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AIDS patients need food

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Vivian Zilo, a research assistant at Stellenbosch University, and founder of Iliso NGO is steadily restoring hope among AIDS patients in Khayelitsha Township which has one of the highest incidences of HIV/Aids infection in South Africa.

Hassan Isilow
HIV/Aids patients excitedly wait for free soup distribution at Iliso care society in Khayelitsha,near Cape Town. Iliso is a non-governmental organization based in Site C Khayelitsha, one of South Africa’s most marginalised and poverty-stricken Townships. Many residents here live in self-constructed wooden or corrugated tin shacks, without access to clean water, electricity, or sanitation.
Most children attend school on empty stomachs. The unemployment rate in Khayelitsha officially stands at a staggering 50%. In reality, the figure is much higher. But there is a silver lining to the dark cloud.
M/S Vivian Zilo, a research assistant at Stellenbosch University, and four other women are steadily restoring hope in this Township through their organisation Iliso- which means ‘eye’ in Xhosa language.
“I knew about the suffering of people in this area, while working as a research assistant for Stellenbosch University. I used to frequent site c where I counselled HIV/AIDS patient. But they were often too weak to take medicine that I administered, because they were hungry,” Vivian told African witness in an interview.

The Suffering of HIV/AIDS patients prompted Vivian to start the work of Iliso in the area where need was greatest, with a soup kitchen. But soon she broadened the scope to include helping the elderly, underprivileged and schoolchildren.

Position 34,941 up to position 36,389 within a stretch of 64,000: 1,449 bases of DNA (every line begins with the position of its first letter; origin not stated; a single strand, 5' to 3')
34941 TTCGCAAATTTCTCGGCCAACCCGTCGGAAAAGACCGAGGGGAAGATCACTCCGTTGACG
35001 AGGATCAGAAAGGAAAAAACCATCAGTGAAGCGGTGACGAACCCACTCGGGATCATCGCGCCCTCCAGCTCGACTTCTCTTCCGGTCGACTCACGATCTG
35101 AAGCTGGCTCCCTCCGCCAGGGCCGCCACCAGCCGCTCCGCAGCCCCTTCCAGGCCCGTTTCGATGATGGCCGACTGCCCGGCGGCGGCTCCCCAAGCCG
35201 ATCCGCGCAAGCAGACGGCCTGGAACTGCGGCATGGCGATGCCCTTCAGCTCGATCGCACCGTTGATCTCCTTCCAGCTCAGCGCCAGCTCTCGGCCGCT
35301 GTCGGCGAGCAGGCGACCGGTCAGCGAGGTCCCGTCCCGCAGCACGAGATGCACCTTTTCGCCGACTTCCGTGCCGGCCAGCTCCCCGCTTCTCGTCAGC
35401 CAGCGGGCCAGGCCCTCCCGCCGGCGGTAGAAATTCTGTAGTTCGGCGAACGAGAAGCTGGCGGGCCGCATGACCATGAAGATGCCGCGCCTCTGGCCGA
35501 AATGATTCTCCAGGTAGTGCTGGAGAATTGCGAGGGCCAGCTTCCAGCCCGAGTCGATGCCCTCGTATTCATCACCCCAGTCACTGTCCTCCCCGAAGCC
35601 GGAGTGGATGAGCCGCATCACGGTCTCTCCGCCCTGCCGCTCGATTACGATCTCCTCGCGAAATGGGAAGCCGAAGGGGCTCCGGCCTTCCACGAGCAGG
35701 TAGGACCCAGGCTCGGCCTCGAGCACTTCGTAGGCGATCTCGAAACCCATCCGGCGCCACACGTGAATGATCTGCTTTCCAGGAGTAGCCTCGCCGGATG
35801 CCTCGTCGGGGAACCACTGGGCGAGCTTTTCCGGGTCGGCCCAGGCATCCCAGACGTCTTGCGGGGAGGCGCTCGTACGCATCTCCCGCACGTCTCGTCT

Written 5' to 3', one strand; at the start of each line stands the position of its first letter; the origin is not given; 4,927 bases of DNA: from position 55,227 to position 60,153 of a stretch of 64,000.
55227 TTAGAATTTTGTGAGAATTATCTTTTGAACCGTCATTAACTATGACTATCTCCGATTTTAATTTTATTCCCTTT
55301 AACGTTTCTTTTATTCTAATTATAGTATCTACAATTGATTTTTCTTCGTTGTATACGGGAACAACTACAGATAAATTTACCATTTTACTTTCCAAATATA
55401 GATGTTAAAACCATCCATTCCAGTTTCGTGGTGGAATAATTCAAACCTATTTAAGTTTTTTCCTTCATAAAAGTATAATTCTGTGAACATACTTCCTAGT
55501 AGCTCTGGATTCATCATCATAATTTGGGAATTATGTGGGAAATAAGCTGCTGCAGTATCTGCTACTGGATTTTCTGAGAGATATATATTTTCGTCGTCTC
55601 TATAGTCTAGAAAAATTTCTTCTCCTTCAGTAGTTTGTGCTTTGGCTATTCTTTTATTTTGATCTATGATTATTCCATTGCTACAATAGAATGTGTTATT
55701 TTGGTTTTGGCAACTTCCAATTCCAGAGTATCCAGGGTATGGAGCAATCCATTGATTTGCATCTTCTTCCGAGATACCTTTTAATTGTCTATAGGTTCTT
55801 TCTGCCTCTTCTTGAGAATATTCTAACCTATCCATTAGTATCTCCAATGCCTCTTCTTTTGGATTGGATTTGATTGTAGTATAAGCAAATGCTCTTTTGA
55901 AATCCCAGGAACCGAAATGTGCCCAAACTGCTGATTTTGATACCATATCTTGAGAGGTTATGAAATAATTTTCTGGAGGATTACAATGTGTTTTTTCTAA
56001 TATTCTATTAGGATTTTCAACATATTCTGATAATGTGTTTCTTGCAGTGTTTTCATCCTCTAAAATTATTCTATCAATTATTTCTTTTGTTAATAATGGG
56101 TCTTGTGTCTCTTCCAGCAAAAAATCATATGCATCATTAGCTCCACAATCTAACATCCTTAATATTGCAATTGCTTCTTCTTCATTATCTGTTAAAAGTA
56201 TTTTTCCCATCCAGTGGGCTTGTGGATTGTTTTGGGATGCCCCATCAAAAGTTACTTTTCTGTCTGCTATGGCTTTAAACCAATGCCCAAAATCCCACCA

Vivian’s organisation also provides safety and care for orphans and vulnerable children. She also organizes workshops for youth to help them cope with problems they face in the community. Iliso also offers psychosocial and community empowerment to families and children infected and affected by HIV/AIDS.

Khayelitsha has one of the highest incidences of HIV/Aids infection in South Africa, which the United Nations Aids Foundation recognizes as having the second highest HIV/Aids rate world wide. Reliable estimates suggest there are as many as 14,000 orphans in Khayelitsha, the majority being a result of the Aids pandemic. Whilst some 27% of adults are HIV positive, amongst expectant mothers this figure may be as high as 40%.

Vivian says with these shocking HIV/AIDS statistics, unemployment and the orphan crisis, is stretching her organisations small budget. In case you want to help Iliso, to continue with its good work, then contact Vivian on +2783 548 9268 or +2721 387 7423

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Written by africawitness

November 12, 2010 at 4:17 am

Posted in Xenophobia

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